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Persian Gulf War

The 1991 Persian Gulf War, in which a U.S.-led international coalition expelled an invading Iraqi Army from Kuwait, is a watershed in post-Cold War international relations and the development of modern terrorism.

History of the Conflict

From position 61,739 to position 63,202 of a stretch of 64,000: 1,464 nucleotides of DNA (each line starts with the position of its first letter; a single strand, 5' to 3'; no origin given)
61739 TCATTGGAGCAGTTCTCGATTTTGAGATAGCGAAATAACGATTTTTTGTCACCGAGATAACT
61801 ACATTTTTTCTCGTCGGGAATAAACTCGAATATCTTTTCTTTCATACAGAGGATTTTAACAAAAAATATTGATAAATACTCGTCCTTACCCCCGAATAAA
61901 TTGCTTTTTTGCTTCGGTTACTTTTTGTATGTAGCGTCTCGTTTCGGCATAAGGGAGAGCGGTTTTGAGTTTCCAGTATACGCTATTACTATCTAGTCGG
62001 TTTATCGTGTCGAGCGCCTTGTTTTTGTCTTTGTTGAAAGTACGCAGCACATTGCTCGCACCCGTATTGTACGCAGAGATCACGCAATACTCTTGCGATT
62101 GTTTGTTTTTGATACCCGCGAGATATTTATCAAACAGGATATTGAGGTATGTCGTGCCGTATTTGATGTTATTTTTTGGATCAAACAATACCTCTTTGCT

Iraq and Kuwait have a long-standing border dispute that has caused tension between the two countries for decades; Iraq has accused Kuwait of drawing oil from fields on the Iraqi side of the border. Following the Iran-Iraq War (1980–1988; also called the First Persian Gulf War), Iraq was heavily in debt and desperate to increase its oil revenue. At this time, the price of oil declined, and Iraq accused Kuwait of deliberately manipulating world oil markets to Iraq's disadvantage. Experts now believe that President Saddam Hussein of Iraq acted against Kuwait in the hope of annexing the country and its oil fields, thereby making up Iraq's shortfall in oil revenues. ...

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